In most cases, a person’s home is their biggest single asset that they own. Not only is a house a good asset and investment, but it is also filled with precious memories. So it’s no surprise that when it comes time to sell, people tend to let emotions drive the ship. Which is totally normal. But, if you want to get the best return on your investment in your home, you have to be smart about how you approach selling it. Letting emotions, not logic, drive decisions means you’re more likely to make mistakes that can make it difficult to find a buyer or force you into accepting a lower offer than you would like. By doing your best to avoid these 5 common mistakes, you can drastically increase your chances of a successful real estate sale
Not Making Your Home Look it’s Best
When you’re getting your home ready to sell, think to yourself “what would HGTV do?”
At a minimum, your home needs a deep cleaning, remove all clutter, make sure it’s well-lit and fix any aesthetic issues. I like to go above and beyond that on my listings. Bringing in some staging furniture and elements, repainting with neutral colors and sprucing up landscaping can go a long way. Overall, staged homes sell five to seven times faster than non-staged homes. Every showing is an opportunity to sell your home, so why not make it look it’s best for each and every buyer who walks through the door?
Being Unrealistic about Sales Price
I often find that what homeowners think their home is worth and what it can actually sell for can be two different numbers. Properties that are overpriced at the beginning tend to eventually sell at a lower price than they would have if they were priced right in the first place. The best practice for Realtors is to take into account recent comparables, competition, market conditions, seasonality, and your situation to come up with the price.
Refusing to Negotiate
Many buyers will start with an offer below your asking price. Every buyer wants to pay as little as possible and snag a deal. When you’re setting your price, make sure you build in a little bit of wiggle room because the best real estate transactions are the ones that feel like a win-win on both sides of the table. Working with an experienced agent can help you figure out where you should give in and how much… and navigate this tricky dance of keeping the negotiations a win/win for both parties.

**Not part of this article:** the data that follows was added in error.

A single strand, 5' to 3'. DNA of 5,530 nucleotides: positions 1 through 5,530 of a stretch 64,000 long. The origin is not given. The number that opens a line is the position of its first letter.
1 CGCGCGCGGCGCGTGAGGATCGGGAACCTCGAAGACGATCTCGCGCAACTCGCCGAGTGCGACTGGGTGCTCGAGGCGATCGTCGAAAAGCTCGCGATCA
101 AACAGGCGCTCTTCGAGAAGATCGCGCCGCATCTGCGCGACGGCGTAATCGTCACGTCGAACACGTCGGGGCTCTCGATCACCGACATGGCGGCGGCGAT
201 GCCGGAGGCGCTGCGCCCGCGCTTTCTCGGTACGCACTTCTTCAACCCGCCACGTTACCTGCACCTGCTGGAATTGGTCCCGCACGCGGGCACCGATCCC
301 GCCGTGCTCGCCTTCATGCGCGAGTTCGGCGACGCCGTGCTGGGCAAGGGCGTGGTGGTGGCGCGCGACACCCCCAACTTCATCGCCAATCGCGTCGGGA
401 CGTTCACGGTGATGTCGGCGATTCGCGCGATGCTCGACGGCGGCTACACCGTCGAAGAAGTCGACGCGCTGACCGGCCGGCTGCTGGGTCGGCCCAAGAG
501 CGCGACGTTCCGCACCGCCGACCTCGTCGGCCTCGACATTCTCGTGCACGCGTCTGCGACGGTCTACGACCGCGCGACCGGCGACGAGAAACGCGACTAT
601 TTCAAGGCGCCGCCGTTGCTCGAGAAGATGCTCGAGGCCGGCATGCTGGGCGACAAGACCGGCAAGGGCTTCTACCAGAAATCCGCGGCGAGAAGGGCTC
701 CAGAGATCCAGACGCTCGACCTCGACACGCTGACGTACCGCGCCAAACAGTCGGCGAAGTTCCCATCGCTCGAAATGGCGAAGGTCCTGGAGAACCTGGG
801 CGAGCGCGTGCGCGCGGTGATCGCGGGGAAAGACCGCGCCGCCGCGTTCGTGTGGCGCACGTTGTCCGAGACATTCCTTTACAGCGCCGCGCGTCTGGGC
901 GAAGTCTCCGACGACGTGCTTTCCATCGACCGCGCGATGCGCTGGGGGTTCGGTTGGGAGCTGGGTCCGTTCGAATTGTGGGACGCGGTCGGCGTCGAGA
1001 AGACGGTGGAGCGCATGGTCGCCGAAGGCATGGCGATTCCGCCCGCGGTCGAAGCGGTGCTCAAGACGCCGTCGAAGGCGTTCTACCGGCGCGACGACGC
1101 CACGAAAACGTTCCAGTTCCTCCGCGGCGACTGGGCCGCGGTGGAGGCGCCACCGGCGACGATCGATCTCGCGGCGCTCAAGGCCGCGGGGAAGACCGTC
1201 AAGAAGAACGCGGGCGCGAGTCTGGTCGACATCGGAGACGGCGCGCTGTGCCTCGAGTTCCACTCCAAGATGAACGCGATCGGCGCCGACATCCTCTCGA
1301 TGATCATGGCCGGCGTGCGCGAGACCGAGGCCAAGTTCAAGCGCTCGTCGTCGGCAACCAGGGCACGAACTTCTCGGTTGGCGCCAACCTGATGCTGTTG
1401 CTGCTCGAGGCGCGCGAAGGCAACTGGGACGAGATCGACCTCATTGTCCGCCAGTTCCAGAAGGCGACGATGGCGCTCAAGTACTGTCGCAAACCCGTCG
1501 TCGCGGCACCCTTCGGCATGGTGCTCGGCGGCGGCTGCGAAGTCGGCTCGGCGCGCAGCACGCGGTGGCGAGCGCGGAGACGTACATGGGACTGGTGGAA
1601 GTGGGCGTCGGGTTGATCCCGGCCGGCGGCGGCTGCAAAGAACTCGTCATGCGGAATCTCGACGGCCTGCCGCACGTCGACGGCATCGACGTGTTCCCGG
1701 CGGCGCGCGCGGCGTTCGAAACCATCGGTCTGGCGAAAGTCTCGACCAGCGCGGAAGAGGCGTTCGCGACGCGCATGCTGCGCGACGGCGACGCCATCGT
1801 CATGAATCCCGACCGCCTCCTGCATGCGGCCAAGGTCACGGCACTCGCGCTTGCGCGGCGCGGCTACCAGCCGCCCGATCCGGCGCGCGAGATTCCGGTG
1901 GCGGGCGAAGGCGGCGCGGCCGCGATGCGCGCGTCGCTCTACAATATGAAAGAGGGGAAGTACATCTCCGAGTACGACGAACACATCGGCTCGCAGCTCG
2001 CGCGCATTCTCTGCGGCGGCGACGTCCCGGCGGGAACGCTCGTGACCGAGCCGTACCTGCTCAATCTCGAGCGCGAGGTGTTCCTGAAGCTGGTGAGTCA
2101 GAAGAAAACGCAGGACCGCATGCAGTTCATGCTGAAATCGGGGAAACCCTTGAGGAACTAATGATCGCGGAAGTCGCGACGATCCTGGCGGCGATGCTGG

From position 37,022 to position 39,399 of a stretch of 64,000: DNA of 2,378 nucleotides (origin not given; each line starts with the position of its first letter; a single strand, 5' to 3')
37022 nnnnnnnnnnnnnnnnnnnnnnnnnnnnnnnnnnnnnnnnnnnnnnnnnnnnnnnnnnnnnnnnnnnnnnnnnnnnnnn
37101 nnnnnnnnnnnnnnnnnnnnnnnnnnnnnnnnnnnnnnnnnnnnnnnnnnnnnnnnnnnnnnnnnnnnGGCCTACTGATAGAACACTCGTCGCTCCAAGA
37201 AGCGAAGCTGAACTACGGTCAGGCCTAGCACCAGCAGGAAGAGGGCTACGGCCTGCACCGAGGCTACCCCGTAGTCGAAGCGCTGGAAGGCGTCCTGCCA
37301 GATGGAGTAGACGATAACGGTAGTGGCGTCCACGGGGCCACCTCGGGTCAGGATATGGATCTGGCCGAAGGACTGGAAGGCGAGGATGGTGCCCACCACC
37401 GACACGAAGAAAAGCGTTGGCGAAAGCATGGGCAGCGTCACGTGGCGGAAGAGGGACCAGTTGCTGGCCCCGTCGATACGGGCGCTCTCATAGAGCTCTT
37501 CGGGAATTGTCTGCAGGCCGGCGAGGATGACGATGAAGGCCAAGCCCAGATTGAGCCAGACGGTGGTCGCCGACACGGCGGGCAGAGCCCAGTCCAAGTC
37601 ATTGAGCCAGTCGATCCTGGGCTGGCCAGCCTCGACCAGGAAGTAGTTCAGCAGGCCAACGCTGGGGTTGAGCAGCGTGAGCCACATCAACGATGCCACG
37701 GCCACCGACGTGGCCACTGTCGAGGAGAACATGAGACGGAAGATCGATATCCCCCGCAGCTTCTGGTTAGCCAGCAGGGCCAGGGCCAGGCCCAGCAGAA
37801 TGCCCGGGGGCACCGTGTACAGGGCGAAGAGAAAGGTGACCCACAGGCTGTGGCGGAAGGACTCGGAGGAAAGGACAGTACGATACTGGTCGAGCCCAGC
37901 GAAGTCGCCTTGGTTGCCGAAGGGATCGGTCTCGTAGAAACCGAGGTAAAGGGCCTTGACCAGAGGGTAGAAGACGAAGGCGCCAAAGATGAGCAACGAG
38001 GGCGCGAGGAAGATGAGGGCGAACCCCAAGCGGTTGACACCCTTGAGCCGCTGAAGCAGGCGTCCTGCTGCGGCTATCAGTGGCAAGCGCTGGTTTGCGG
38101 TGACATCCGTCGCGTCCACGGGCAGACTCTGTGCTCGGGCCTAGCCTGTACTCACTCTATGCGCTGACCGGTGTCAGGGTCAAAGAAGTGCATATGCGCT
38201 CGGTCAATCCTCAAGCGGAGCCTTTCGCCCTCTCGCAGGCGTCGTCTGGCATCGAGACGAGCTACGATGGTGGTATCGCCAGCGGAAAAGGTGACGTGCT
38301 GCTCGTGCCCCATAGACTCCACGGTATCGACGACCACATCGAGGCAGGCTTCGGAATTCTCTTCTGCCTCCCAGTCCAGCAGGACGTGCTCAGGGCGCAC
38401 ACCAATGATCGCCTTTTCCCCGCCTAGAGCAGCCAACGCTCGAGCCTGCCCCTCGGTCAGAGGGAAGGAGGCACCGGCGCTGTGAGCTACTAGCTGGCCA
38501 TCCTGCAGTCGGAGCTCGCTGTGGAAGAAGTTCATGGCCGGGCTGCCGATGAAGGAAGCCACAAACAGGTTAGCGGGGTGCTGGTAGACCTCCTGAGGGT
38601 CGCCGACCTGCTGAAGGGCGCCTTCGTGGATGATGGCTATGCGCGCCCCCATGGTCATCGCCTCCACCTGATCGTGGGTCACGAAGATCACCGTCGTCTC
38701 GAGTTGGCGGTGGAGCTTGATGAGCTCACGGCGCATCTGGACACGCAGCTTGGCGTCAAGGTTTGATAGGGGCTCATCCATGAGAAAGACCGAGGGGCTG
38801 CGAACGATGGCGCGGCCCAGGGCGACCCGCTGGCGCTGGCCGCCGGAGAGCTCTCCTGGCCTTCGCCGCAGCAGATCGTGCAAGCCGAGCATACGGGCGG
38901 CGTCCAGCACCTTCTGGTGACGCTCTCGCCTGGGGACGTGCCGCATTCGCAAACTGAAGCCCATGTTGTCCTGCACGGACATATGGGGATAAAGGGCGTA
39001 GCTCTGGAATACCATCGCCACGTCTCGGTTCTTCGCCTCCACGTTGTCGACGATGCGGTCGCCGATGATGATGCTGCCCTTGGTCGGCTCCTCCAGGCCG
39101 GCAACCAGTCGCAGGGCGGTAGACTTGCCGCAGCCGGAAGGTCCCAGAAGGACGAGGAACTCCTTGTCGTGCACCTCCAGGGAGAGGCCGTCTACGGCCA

Hiding the truth about your home
Sellers are often tempted to hide problems or cover up serious flaws, like leaky roofs, mold, foundation problems, the list goes on and on. If you aren’t up front about the issues, the buyer will likely discover them later and at that point it may kill the deal and you’ve wasted time being under contract with a buyer who would never have bought your house knowing about those issues. If the issues are serious and discovered after the sale goes through, you could get caught in a messy legal battle. Best practice is to be open and honest regarding your home and it’s issues- big or small.
Not preparing a backup plan
In an ideal situation, you’re able to smoothly sell your home and buy the new one at the same time. But in reality, not everything goes to plan. Savvy sellers and good realtors prepare a backup plan to avoid either getting stuck with two mortgages or not having a place to live if a contract falls through.